Advancing the 'Comfort Zone' with Laparoscopic Gynecologic Oncology

Abstract & Commentary

By Robert L. Coleman, MD, Associate Professor, University of Texas; M.D. Anderson Cancer Center, Houston, is Associate Editor for OB/GYN Clinical Alert.

Synopsis: Laparoscopic radical hysterectomy appears to be a potentially viable alternative to open radical hysterectomy for women with early stage cervix cancer amenable to surgical therapy.

Source: Frumovitz M, et al. Comparison of total laparoscopic and abdominal radical hysterectomy for patients with early-stage cervical cancer. Obstet Gynecol. 2007;110:96-102.

Advances in laparoscopic instrumentation and surgical skill have enabled the adoption of oncologic procedures traditionally approached via ceiliotomy to the minimally invasive modality. However, little comparative data are available on some of the most complex of these operations. Frumovitz and colleagues looked retrospectively, over a 3-year period, at patients undergoing radical hysterectomy and pelvic lymphadenectomy for invasive primary cervix cancer. Comparative groups were those patients undergoing laparotomy vs laparoscopy to complete the procedure. Physician preference dictated which patients received which approach; however, few surgeons at the primary center performed both approaches. This was highlighted by the tendency to more frequently offer open radical hysterectomy (n = 54) as compared to laparoscopic radical hysterectomy (n = 35). Both groups were comparable in patient (age, weight, BMI, race) and tumor (Stage, histology) characteristics. Surgical outcomes demonstrated while laparoscopy was associated with longer OR times and higher rates of vascular injury (n = 3), it was associated with lower intraoperative blood loss and post-operatively with significantly lower infectious morbidity and hospitalization. Pathology specimens were equivalent relative to size of the parametrium, vaginal cuff length, negative margins, and nodal metastases. There was a significantly higher number of nodes (19 vs 14) in the open cohort. Equal rates of bladder atony, resolution of normal voiding function, and readmission to the hospital was observed between the two cohorts. Median follow-up was 13 months, during which 3 recurrences were documented (2 abdominal, 1 laparoscopic); survival was immature. The authors concluded the cohorts provided equivalent surgical specimens but that the laparoscopic approach, albeit longer in duration, was associated with more favorable operative morbidity.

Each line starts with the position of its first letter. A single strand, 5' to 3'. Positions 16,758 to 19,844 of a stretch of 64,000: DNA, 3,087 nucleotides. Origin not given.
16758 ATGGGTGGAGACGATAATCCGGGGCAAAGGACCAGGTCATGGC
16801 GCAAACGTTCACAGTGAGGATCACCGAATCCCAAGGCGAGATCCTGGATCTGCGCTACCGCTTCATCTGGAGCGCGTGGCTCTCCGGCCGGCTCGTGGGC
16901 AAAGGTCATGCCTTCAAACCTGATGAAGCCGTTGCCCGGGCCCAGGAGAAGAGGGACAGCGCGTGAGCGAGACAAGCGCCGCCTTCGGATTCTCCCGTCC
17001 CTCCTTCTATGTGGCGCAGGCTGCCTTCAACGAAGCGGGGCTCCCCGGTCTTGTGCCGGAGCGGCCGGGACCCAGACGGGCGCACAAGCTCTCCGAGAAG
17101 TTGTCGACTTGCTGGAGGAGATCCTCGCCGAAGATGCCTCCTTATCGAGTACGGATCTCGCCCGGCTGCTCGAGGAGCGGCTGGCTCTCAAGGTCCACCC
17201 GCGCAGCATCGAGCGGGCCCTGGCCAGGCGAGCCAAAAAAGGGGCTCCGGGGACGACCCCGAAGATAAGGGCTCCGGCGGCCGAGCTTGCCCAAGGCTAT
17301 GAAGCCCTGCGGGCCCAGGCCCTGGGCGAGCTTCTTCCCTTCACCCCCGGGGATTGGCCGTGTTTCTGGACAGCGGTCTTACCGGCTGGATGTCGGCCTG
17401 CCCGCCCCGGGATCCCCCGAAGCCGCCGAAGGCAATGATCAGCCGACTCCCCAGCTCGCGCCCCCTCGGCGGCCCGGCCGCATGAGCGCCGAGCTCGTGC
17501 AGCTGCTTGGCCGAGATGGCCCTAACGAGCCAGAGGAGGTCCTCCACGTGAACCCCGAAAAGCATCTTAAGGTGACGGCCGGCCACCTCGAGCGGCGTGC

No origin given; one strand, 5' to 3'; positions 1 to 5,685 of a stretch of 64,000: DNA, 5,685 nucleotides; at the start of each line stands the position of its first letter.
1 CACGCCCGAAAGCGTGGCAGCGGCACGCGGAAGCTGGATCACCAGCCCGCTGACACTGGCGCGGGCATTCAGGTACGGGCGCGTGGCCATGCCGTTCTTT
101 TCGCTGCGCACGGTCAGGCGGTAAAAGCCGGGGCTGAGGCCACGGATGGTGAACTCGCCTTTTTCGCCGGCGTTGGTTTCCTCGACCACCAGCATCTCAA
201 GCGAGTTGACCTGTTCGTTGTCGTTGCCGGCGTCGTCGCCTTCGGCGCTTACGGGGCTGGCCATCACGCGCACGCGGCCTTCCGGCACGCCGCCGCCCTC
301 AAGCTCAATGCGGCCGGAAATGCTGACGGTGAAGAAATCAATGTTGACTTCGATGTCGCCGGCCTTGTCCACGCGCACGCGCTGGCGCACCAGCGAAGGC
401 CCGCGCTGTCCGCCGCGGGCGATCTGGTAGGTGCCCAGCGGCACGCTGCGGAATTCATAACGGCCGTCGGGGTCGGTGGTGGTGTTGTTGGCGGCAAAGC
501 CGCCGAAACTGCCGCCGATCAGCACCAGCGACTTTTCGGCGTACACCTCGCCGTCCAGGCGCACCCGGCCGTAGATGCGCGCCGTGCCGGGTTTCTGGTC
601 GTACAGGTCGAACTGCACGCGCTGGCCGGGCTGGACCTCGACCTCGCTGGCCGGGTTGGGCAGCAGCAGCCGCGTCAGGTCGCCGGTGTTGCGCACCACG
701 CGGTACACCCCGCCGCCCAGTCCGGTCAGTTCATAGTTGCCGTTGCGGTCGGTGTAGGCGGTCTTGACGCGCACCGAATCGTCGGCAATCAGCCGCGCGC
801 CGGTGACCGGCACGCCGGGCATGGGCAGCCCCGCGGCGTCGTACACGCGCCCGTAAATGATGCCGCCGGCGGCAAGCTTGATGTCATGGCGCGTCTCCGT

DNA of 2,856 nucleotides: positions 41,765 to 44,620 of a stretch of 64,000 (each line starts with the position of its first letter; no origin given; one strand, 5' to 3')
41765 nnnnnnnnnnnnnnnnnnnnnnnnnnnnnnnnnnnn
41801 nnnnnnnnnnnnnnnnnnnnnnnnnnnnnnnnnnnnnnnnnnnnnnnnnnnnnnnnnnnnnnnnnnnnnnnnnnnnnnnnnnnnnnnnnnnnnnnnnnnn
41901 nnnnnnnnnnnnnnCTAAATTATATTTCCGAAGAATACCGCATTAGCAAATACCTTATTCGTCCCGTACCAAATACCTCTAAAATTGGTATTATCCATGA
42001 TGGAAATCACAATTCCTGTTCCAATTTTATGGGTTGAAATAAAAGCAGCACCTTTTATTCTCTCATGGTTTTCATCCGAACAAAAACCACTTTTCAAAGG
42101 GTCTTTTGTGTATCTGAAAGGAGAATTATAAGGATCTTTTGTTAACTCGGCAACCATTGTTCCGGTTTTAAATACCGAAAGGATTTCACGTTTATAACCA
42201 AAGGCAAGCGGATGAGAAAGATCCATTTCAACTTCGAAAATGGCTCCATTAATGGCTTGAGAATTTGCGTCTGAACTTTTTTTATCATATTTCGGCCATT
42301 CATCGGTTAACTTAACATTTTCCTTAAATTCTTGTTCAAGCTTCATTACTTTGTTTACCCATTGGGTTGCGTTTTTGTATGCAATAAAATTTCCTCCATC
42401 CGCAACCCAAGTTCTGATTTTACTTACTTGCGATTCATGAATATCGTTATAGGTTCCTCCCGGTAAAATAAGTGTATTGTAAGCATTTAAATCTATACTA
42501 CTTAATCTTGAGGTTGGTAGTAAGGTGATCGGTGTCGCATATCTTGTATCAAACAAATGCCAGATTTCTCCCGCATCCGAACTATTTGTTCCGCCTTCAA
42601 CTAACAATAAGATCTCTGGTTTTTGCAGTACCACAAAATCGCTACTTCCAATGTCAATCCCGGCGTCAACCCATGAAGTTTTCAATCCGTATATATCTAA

Commentary

Definitive operative management of most early stage cervix cancer consists of removal of the uterus with margins encompassing the parametrium, upper vaginal and utero-sacral ligaments along with a pelvic lymphadenectomy. In selected patients, the procedure has been associated with high cure rates but its complexity requires precise mobilization of the bladder and ureter as well as preservation of a portion of the pelvic nerves to reduce potential morbidity ranging from intraoperative blood loss to prolonged neurogenic bladder and bowel dysfunction. Recent adaptation of laparoscopic techniques and improvement in surgical instrumentation has enabled a spectrum of procedures to be approached with minimal access points. Although prophylactic oophorectomy and treatment reassessment procedures have been performed in patients at risk or diagnosed with gynecologic cancer for more than 40 years, extirpative surgery was only first explored less than 20 years ago. Both laparoscopic hysterectomy and radical hysterectomy were described in the early 1990s; the former has been validated as an alternative to open hysterectomy for endometrial cancer patients by phase III investigation. By contrast, laparoscopic radical hysterectomy is still largely performed in select centers. However, interest and expertise is rapidly increasing and plans are underway to perform a similar validation study for radical hysterectomy. This worldwide effort is necessary to clearly elucidate the safety of offering the procedure in the general community. Despite the obvious academic and practical impact of this trial, the greatest challenge may lie in getting the "believers" to commit to performing "standard" arm.